•Alzheimer's is not a normal part of aging, although the greatest known risk factor is increasing age, and the majority of people with Alzheimer's are 65 and older. But Alzheimer's is not just a disease of old age. Up to 5 percent of people with the disease have early-onset Alzheimer's (also known as younger-onset), which often appears when someone is in their 40s or 50s.
•Alzheimer's worsens over time. Alzheimer's is a progressive disease, where dementia symptoms gradually worsen over a number of years. In its early stages, memory loss is mild, but with late-stage Alzheimer's, individuals lose the ability to carry on a conversation and respond to their environment. Alzheimer's is the sixth leading cause of death in the United States. Those with Alzheimer's live an average of eight years after their symptoms become noticeable to others, but survival can range from four to 20 years, depending on age and other health conditions.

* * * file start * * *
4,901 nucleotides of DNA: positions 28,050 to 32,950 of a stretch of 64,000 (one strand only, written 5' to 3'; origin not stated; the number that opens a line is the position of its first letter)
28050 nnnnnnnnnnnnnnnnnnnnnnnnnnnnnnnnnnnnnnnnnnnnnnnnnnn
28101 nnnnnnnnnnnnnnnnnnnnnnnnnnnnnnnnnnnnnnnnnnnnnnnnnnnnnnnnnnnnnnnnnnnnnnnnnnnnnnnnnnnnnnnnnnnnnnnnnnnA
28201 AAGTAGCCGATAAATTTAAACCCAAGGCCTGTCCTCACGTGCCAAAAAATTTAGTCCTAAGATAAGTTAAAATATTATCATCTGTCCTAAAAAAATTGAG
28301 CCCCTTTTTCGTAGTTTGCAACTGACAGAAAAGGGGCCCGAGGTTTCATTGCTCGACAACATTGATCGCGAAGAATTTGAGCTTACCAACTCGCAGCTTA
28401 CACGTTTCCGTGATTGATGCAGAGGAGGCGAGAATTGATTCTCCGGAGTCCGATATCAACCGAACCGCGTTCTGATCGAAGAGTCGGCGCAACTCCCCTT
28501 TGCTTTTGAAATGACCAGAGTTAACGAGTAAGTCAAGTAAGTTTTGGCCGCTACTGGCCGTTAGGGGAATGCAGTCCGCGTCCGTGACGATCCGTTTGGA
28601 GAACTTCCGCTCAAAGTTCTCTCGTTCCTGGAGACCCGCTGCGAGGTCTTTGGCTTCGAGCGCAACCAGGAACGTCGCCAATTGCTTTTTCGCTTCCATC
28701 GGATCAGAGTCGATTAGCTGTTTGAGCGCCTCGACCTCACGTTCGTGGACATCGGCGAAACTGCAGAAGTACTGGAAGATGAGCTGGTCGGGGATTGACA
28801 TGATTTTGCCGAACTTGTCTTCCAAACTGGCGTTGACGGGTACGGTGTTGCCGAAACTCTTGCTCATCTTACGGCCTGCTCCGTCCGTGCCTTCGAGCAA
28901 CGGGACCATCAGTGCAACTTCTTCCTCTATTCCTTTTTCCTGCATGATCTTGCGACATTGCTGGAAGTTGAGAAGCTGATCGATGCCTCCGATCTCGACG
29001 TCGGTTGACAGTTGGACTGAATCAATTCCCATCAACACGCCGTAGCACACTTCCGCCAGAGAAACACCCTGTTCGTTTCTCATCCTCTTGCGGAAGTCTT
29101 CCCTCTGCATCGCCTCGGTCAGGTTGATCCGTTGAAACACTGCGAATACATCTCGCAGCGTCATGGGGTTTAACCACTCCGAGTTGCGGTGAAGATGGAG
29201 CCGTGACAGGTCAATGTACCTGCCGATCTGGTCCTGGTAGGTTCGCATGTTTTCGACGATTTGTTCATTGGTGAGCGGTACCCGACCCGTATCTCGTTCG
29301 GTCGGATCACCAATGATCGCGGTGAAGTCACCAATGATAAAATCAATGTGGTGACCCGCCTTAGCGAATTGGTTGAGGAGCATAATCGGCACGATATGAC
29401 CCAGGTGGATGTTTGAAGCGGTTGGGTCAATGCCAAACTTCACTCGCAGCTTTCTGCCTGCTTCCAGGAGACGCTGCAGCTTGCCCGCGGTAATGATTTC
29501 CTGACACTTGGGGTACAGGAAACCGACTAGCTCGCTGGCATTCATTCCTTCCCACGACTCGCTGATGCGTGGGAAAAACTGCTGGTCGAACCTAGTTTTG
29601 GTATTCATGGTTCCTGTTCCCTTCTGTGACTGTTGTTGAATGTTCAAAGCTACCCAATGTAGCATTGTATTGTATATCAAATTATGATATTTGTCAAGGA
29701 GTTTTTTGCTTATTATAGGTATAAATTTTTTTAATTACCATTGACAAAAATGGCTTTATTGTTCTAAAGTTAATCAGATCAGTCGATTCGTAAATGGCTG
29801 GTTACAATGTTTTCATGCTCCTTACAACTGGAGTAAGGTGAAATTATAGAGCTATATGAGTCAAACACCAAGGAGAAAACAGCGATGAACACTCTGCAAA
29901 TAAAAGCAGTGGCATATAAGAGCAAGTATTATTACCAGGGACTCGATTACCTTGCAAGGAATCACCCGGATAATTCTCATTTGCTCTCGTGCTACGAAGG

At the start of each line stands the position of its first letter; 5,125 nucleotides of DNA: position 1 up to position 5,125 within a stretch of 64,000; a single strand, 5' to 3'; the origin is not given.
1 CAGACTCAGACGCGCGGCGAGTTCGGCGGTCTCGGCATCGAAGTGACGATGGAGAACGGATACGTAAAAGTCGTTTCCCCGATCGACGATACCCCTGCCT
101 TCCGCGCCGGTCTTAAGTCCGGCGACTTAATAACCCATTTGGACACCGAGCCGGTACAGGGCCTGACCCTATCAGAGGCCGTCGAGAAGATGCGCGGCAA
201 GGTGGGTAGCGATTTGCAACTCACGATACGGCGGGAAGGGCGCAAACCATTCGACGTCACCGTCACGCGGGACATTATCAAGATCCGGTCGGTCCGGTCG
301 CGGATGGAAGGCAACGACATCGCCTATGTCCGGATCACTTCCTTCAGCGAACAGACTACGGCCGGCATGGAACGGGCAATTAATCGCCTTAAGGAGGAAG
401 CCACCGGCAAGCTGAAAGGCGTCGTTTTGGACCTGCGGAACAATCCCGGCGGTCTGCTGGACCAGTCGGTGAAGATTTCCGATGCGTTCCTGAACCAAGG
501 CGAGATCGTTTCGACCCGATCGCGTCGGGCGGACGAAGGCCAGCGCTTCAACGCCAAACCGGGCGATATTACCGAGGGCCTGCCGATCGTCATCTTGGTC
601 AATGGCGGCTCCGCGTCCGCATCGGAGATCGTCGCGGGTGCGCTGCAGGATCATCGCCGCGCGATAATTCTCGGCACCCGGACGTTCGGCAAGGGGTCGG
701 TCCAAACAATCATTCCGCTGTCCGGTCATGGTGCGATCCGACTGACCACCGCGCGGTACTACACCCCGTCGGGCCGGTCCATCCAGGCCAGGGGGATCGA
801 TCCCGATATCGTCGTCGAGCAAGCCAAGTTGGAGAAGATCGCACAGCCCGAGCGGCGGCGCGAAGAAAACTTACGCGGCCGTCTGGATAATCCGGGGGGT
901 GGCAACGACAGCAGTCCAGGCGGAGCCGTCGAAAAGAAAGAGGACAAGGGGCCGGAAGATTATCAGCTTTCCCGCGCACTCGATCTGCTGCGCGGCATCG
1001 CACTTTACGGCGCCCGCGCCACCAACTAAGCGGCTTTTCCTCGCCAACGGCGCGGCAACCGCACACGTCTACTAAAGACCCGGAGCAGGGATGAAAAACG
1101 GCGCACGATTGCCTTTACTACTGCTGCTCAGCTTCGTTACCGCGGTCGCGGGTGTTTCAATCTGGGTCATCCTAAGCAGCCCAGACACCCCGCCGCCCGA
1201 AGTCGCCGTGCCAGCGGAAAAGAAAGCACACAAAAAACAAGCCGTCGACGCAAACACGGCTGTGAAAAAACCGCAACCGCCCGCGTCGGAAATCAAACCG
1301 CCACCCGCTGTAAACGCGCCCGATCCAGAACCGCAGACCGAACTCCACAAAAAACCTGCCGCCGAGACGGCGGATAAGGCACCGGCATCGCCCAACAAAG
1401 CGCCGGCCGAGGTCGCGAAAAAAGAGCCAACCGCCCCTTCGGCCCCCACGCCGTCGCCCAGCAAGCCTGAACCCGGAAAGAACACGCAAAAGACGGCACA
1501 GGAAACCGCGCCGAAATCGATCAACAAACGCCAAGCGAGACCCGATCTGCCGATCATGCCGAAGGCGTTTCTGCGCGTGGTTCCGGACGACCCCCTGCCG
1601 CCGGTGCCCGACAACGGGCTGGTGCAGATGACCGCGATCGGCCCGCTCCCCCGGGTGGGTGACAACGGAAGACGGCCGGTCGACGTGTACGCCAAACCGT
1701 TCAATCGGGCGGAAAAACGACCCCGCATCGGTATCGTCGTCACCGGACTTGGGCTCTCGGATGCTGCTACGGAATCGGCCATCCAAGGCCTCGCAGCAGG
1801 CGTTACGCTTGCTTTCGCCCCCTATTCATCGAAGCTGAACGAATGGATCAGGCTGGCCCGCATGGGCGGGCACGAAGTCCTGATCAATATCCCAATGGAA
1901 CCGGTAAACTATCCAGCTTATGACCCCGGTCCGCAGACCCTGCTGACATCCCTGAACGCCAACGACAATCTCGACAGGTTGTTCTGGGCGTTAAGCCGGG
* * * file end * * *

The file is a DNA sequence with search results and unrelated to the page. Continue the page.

•Alzheimer's has no current cure, but treatments for symptoms are available and research continues. Although current Alzheimer treatments cannot stop Alzheimer's from progressing, they can temporarily slow the worsening of dementia symptoms and improve quality of life for those with Alzheimer's and their caregivers. Today, there is a worldwide effort under way to find better ways to treat the disease, delay its onset, and prevent it from developing.
Help is available
If you or a loved one has been diagnosed with Alzheimer's or a related dementia, you are not alone. The Alzheimer's Association is the trusted resource for reliable information, education, referral and support to millions of people affected by the disease.
Let's work together to find a cure for this disease!
THANK YOU FOR YOUR DONATION!